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Electrophysiologic disturbances during daytime in patients with restless legs syndrome: Further evidence of cognitive dysfunction?

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Authors
Jung, Ki-Young; Koo, Yong-Seo; Kim, Byung-Jo; Ko, Deokwon; Lee, Gwan-Taek; Kim, Kyung Hwan; Im, Chang Hwan
Issue Date
2011-04
Publisher
Elsevier
Citation
Sleep Medicine, Vol.12 No.4, pp. 416-421
Keywords
의약학Restless legs syndrome (RLS)Cognitive dysfunctionEEGEvent-related potentials (ERP)P300Pathophysiology
Abstract
Backgrounds: It has been reported that patients with restless legs syndrome (RLS) may have cognitive deficit. The authors performed EEG and ERP analysis during daytime to identify electrophysiologic relations with cognitive dysfunction in unmedicated RLS patients.Methods: Seventeen drug naive RLS patients (53.7 +/- 9.6 years) and 13 age-matched healthy controls participated in the present study. EEG was recorded during the waking-resting state and during a visual odd-ball task. RLS seventies were determined using the International RLS Severity Scale. Stanford sleepiness scale (SSS) and bothersomeness visual analog scale (VAS) scores were determined immediately after ERP sessions. EEG power spectra and P300 amplitude and latency were compared for patients and controls. Clinical variables were correlated with P300 findings.Results: Waking-resting EEG showed that RLS patients had significantly higher beta activity in frontocentral regions than controls. SSS scores were not different in the two groups. But the bothersomeness VAS scores of RLS patients were significantly higher than those of controls. Furthermore, P300 latency was significantly longer in patients, and patients had significantly lower P300 amplitudes in frontal and central locations. In addition, P300 latency was found to be significantly correlated with bothersomeness during the ERP test, whereas P300 amplitude showed no such tendency.Conclusions: Our study supports the notion that RLS patients have an underlying cognitive dysfunction. Significant correlations found between P300 latency and bothersomeness, a lack of sleepiness during the ERP test, and increased beta activity in resting state EEGs suggest that a combination of inattention and cortical dysfunction underlie cognitive dysfunction in RLS.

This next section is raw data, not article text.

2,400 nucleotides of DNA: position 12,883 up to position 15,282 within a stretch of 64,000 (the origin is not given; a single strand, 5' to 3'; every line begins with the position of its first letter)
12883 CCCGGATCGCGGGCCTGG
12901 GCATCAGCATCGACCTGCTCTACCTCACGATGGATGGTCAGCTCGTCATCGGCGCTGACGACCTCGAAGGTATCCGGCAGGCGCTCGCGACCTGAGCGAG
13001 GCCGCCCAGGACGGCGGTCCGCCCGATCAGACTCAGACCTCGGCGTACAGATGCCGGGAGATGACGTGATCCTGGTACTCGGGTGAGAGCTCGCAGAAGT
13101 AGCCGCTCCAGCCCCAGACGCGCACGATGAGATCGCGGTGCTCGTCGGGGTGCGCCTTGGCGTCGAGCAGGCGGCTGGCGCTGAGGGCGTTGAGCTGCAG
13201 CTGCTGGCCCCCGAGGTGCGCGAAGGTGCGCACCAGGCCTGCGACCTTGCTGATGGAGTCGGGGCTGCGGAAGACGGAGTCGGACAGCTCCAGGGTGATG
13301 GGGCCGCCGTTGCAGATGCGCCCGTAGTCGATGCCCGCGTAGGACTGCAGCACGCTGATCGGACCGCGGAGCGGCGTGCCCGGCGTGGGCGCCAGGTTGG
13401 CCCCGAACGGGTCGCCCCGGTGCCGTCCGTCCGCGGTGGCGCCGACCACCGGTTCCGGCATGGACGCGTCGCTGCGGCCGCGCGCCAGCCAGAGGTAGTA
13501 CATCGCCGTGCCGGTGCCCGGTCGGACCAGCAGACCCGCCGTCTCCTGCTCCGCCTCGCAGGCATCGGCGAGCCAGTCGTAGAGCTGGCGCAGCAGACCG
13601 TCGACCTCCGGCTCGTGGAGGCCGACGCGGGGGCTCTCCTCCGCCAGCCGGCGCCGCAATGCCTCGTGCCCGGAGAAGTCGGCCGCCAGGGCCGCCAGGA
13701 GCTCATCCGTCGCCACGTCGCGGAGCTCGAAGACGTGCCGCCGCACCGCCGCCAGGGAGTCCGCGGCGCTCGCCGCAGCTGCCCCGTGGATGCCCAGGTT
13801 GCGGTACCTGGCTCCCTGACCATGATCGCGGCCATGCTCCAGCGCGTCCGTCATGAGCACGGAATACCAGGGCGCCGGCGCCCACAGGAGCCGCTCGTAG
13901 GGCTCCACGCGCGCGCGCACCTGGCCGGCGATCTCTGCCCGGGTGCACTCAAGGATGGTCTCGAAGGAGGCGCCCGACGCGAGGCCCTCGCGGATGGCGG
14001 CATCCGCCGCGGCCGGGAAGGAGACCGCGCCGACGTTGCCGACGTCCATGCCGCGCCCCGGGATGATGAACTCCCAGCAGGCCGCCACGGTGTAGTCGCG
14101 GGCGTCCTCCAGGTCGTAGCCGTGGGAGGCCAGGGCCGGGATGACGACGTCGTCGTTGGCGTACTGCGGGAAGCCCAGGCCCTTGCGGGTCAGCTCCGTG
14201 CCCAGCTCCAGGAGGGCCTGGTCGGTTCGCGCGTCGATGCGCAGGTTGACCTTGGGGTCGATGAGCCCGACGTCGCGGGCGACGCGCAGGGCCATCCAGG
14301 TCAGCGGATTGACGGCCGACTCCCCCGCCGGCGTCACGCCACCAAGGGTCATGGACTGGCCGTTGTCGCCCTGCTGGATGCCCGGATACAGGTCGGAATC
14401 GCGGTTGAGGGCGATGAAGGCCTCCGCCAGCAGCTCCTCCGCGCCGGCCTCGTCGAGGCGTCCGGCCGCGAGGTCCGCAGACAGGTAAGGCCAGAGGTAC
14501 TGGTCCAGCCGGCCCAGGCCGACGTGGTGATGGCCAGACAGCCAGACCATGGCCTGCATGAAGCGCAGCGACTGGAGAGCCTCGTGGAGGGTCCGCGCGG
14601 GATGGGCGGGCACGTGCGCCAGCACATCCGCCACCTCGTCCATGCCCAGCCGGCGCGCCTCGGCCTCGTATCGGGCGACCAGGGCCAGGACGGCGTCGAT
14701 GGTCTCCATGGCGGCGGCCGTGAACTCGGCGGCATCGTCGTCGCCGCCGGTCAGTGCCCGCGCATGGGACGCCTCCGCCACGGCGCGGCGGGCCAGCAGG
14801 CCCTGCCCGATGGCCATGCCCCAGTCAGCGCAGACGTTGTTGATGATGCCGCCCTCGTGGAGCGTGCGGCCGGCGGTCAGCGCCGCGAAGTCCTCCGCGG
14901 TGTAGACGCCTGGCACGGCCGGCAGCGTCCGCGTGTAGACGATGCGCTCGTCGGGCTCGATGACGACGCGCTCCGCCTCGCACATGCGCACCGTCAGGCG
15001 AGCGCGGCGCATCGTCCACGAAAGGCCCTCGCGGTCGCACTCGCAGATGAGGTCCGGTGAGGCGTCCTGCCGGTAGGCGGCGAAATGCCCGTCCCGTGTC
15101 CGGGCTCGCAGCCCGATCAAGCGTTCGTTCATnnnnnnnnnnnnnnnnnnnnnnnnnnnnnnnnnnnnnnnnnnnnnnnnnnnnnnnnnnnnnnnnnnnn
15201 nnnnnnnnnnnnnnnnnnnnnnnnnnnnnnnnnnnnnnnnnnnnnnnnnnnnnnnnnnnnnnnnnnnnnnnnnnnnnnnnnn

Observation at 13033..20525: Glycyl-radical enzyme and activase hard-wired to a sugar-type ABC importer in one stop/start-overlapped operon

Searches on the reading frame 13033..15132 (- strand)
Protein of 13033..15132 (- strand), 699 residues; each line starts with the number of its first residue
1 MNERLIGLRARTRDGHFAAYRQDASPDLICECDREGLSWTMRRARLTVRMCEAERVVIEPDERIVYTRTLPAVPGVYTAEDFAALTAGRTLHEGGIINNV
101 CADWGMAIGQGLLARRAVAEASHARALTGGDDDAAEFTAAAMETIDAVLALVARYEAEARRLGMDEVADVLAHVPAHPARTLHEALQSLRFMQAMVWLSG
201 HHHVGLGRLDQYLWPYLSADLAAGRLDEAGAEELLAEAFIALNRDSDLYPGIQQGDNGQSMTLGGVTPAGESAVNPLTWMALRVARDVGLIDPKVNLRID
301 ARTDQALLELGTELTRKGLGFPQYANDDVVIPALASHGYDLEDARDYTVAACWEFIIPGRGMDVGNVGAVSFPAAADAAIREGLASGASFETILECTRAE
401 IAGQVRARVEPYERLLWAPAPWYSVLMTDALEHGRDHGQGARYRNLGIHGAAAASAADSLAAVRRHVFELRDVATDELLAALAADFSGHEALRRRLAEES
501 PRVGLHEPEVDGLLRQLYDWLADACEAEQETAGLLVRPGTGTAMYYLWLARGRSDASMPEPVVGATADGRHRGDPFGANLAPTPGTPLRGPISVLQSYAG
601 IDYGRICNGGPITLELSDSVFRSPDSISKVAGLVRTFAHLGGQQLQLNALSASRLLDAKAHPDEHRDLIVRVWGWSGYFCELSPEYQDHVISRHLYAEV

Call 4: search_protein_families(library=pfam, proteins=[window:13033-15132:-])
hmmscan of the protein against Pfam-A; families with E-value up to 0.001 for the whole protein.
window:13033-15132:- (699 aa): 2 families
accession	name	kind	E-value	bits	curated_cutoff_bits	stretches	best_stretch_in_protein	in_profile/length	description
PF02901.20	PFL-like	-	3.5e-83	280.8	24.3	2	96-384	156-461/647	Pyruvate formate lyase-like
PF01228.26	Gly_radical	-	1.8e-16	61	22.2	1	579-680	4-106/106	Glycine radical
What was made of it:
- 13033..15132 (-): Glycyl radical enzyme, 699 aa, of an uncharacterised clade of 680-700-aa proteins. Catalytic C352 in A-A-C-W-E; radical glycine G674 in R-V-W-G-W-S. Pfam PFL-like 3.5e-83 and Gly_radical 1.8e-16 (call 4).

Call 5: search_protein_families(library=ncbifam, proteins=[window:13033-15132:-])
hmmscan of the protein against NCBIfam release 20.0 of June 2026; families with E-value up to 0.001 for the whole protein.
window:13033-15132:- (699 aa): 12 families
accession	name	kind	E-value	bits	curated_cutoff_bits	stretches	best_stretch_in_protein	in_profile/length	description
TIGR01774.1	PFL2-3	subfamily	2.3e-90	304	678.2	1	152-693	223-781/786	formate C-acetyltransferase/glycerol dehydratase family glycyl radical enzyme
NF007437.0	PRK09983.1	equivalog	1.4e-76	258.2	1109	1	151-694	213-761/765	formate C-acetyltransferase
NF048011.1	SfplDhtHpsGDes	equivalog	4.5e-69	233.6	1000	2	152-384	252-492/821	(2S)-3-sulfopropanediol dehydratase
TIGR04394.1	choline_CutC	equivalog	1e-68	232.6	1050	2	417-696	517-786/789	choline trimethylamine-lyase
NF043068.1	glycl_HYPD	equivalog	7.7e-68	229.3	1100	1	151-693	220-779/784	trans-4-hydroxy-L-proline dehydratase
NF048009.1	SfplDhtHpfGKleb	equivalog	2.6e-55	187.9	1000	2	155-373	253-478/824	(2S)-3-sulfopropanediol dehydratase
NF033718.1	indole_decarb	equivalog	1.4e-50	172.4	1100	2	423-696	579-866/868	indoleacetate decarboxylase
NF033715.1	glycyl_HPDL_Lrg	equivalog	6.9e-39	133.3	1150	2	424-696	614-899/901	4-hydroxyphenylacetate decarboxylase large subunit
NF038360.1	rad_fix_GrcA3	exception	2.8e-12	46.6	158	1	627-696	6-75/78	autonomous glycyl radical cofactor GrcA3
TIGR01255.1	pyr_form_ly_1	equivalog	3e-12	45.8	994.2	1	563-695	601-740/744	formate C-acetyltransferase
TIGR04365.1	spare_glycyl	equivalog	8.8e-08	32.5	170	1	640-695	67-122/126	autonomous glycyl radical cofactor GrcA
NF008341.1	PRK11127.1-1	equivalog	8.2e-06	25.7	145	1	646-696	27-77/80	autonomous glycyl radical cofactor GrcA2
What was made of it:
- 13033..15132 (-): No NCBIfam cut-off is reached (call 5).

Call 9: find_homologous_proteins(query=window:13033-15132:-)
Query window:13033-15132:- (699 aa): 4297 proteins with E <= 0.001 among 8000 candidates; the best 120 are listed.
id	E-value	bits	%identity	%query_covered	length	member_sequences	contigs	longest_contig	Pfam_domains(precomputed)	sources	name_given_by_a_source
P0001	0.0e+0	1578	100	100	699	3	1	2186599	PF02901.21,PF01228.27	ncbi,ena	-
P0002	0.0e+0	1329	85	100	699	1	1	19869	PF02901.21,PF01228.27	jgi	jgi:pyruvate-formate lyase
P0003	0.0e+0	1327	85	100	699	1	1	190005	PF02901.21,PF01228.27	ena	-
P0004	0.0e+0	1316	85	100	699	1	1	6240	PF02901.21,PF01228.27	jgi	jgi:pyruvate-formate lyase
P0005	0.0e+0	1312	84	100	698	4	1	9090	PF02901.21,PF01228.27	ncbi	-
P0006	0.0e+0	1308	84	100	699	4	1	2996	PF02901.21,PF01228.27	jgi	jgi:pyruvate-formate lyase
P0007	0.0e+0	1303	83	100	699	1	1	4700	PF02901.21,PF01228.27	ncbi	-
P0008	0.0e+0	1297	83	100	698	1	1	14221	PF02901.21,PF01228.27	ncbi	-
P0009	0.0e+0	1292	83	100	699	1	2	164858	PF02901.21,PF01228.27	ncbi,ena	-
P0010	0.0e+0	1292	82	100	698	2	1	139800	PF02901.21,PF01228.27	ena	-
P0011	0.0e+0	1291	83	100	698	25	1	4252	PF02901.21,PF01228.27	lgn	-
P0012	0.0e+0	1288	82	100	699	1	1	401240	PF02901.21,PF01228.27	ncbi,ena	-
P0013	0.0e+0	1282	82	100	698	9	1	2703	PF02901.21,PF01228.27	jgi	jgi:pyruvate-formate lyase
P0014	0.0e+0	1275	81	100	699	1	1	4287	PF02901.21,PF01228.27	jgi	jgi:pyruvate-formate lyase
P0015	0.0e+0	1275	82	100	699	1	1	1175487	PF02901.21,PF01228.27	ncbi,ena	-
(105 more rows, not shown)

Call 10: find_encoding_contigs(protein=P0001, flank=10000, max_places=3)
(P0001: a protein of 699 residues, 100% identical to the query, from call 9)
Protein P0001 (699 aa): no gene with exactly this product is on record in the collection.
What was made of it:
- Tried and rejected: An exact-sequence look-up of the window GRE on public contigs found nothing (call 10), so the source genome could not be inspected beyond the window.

ISSN
1389-9457
Language
English
URI
http://hdl.handle.net/10371/91808
DOI
https://doi.org/10.1016/j.sleep.2010.08.018
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College of Medicine/School of Medicine (의과대학/대학원)Dept. of Neurology (신경과학교실)Journal Papers (저널논문_신경과학교실)
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